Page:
“As with the Gunks,” Margolis said, “if you cut down forest, blast and pave mountains here you get flooding, soil erosion, greater temperature extremes, falling water tables, and contaminated aquifers. You also destroy our economy, because wilderness is our most important economic asset. That’s the point Save the Ridge made successfully, and it’s the point we’re driving home today.”
Save the Ridge was founded in 2002 to fight a 350-house-plus-golf course development proposed for a 2500-acre slope of the Shawangunk Ridge. After vigorous community activism, Save the Ridge achieved its goal in March 2006, when a court ordered the sale of the property to Trust for Public Land and Open Space Institute, who immediately sold to NY Parks, Recreation and Historic Preservation for addition to the Minnewaska State Park Preserve.
Catskill Heritage Alliance is a 501(c)3 not-for-profit grassroots organization dedicated to preserving the harmony between the villages of the central Catskills and the surrounding wilderness through community revitalization and open space conservation. Information on CHA activities including stream and reservoir cleanups and educational public forums is available at www.catskillheritage.org .-###-
Note to editors: Interviews, photo available.


This year’s featured performers include:

WHEN: Saturday, September 15, NOON - 5 pm

WHERE: The Rauters’ Beautiful Place
741 Halcott Road (County Rte. 3)

DIRECTIONS: From Citgo Gas Station on Main St. in Fleischmanns, take Lake St. 4.5 miles north

PLUS: food and drinks, exhibits, volleyball, spectacular views, and plenty of room to enjoy being with others or to get off on your own.

ESPECIALLY FOR KIDS: face-painting, a butterfly exhibit, storytelling, and hayrides across the fields.

HOW MUCH: $10 per person, $5 for a child under 12. Tickets at the door.

WHY? To preserve our Catskill heritage and keep it vital, so if you can’t come, please send contributions to:

CHA, P.O. Box 88, Shandaken, NY 12480


Proposed Mega-Resort Project
General Information DEP Intends To Withhold Permits
New York Times article (April 24, reg. req.)
Daily Freeman article (April 27)

DEC Deputy Commissioner ruling (download PDF)

CPC press release

DEIS Online
Selected sections now text-searchable
Selected DEIS Comments Sign A Petition

2007 "Our Catskill Heritage" Scholarship Awards

Four prizewinning essays from schoolkids in our area

Each winning student was awarded a $100 scholarship by the Catskill Heritage Alliance. We want to thank all the students who participated and look forward to your submissions next year.

Read the essays>>>


DEC Deputy Commissioner rules on Belleayre Resort:

6 Issues must be adjudicated

§ Water supply
§ Aquatic habitat
§ Stormwater
§ Visual impacts for users of the forest preserve, including nighttime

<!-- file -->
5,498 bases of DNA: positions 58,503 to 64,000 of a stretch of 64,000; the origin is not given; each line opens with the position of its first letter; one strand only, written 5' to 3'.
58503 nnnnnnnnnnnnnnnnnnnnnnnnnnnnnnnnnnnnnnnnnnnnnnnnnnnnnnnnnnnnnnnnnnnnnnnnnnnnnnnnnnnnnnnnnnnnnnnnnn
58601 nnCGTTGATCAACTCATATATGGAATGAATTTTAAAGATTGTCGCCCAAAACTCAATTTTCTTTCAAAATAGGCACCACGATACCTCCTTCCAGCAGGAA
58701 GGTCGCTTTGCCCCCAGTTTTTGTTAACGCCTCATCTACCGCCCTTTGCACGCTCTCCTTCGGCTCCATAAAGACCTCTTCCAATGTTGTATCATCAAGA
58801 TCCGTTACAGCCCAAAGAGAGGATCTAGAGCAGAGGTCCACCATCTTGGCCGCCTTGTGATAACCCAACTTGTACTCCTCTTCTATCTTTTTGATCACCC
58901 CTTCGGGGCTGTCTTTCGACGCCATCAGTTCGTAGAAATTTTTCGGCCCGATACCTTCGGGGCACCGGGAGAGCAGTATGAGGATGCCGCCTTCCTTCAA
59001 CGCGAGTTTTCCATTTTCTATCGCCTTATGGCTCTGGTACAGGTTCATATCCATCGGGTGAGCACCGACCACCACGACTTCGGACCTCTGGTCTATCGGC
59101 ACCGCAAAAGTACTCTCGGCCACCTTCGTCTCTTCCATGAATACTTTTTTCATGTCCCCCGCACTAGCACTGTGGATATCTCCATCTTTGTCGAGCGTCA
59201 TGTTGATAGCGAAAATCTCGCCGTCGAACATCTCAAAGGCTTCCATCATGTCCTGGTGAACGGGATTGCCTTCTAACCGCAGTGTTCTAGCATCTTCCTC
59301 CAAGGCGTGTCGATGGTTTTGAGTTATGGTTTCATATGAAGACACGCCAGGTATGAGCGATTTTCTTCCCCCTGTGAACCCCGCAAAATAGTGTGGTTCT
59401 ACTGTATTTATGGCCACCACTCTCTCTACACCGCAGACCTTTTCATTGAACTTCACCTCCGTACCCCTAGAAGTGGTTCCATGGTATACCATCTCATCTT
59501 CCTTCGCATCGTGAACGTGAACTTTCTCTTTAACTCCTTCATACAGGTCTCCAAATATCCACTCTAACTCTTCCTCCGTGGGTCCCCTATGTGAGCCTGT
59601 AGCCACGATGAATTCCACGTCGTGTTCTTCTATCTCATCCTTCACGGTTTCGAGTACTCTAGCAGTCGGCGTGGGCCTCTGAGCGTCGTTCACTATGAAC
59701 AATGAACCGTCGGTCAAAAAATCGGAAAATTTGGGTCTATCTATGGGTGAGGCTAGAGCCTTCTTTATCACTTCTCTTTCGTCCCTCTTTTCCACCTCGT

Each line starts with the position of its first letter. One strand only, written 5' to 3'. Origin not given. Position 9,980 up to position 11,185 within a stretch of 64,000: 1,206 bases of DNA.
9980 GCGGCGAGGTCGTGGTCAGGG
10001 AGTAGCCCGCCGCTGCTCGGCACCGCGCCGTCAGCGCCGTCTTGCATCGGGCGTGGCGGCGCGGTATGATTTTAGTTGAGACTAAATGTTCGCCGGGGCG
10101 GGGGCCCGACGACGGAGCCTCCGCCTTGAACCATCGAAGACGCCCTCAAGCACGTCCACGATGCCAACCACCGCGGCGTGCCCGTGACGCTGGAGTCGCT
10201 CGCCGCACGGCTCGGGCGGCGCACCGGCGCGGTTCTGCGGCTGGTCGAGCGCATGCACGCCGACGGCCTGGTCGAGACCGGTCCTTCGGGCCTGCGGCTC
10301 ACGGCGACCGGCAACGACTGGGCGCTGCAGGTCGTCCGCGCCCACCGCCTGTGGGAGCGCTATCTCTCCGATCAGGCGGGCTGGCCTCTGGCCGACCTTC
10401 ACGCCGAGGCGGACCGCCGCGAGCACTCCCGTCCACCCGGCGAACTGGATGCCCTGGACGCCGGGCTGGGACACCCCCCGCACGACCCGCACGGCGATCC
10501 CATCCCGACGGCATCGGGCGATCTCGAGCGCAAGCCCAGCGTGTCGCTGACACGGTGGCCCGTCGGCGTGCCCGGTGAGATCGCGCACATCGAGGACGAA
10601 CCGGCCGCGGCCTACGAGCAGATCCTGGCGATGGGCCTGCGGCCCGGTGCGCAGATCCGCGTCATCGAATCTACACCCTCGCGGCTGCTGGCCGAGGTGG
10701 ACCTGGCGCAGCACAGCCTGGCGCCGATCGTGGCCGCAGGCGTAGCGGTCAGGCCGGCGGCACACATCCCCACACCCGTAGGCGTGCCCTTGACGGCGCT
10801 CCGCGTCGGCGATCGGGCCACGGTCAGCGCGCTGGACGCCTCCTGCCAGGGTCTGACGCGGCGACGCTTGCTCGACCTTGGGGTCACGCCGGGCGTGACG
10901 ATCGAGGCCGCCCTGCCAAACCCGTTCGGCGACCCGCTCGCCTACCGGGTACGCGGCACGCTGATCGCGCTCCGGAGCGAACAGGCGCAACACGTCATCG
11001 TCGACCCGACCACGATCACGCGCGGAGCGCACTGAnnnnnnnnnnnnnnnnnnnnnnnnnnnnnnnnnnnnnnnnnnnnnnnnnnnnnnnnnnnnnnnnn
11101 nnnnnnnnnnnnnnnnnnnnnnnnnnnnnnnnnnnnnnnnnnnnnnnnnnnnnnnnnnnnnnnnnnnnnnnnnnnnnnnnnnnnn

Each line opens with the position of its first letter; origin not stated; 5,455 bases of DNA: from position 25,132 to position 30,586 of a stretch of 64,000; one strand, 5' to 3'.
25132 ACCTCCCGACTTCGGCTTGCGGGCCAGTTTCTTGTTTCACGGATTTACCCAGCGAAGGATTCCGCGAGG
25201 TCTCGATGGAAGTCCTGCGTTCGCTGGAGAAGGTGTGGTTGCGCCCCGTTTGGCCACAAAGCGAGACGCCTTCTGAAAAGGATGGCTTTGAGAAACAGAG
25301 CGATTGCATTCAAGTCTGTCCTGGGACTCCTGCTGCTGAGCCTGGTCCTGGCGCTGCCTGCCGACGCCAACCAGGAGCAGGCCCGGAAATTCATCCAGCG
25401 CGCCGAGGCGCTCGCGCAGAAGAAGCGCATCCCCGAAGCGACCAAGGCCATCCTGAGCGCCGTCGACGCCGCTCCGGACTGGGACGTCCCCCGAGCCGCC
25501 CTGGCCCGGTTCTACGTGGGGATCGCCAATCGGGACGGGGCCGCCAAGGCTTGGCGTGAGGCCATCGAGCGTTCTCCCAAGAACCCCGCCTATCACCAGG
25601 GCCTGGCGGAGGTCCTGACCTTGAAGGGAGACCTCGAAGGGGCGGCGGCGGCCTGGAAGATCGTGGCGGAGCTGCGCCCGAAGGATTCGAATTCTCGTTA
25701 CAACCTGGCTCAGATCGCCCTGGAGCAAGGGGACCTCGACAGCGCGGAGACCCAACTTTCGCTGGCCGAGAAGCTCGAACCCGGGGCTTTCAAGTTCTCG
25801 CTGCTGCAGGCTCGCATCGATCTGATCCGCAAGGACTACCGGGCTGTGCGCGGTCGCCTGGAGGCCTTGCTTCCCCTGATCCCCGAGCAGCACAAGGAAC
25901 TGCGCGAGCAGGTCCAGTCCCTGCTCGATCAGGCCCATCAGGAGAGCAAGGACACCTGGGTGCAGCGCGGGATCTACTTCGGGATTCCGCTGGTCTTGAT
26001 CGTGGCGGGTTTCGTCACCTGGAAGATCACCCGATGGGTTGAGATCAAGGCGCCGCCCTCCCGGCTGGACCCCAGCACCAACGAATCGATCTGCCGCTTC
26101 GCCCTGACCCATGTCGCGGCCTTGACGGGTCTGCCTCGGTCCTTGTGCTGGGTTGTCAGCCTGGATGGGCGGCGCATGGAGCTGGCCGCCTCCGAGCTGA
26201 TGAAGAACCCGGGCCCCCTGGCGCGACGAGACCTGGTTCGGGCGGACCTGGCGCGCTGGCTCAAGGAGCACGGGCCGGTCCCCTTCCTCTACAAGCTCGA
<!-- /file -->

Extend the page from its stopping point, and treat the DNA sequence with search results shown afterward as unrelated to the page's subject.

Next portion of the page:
§ Noise impacts for users of the forest preserve
§ Smaller-scale alternatives to the proposed mega-resort.

6 issues not to be adjudicated:

Impact on forest preserve
Impact on wildlife
Traffic Impact
Impact on community character
Secondary and induced growth impact


1. While the CPC will not be surprised to lose some issues on appeal, we fully expect to argue a number of issues in adjudication hearings. This is our next battleground, and we are preparing now to wage a powerful fight in that legal arena. Our greatest need is for funds to support this essential legal challenge. Your donation to the CHA is tax-deductible. Send your contributions to:

CHA Treasurer
POB 88
Shandaken NY 12480

2. Write letters. Although the periods of public comment are over, there is nothing stopping any citizen from writing to:

Governor Eliot Spitzer
State Capitol
Albany, NY 12224 email

US Senator Hillary Clinton email

Congressman Maurice Hinchey email

Senator John Bonacic email

Assembly Speaker Sheldon Silver
LOB 932
Albany, NY 12248 email

State Senate Leader Joseph L. Bruno
Room 909 Legislative Office Building
Albany, NY 12247 email

To find your Ulster County representatives, click here

To find your New York State assemblyman or your local state legislators, click here

If you live in New York City, please write to:

The Honorable Michael Bloomberg
City Hall
New York, NY 10007 email

To find your New York City Councilmember, click here

DEP Commissioner
Department of Environmental Protection
59-17 Junction Boulevard, 10th Floor
Flushing, NY 11373 email


Following is the press release issued by the Highmount Preservation Association:

Press Release
Issued by the newly-formed Highmount Preservation Association
Matt Frisch, Coordinator
Freddi Dunleavy, Communications Director

We the under-signed members and supporters of the Highmount Preservation Association reject the current Belleayre resort plan both for its negative impacts on the local environment and community as well as the New York City water supply and global environmental challenges.

The development plan would negatively impact the local environment and community in the following ways:

The development would create the largest population center between Woodstock and Delhi. Those towns grew organically in suitable locations with adequate resources; this resort "city", consisting of 629 housing units would be artificially forced upon an unsuitable site and an unwilling community. The development would be located on mountain slopes ill suited to high-density housing. The development "Agreement" was signed without proven potable water supplies or storm water protocols for the Highmount section. No provision has been made for a buffer between the development and existing homes. A construction project of this size requires a huge expanse of suitable land. Squeezing high-density housing into small, marginal sites would scar the natural environment. The massive scale and side effects of the development would destroy the rural character of the community.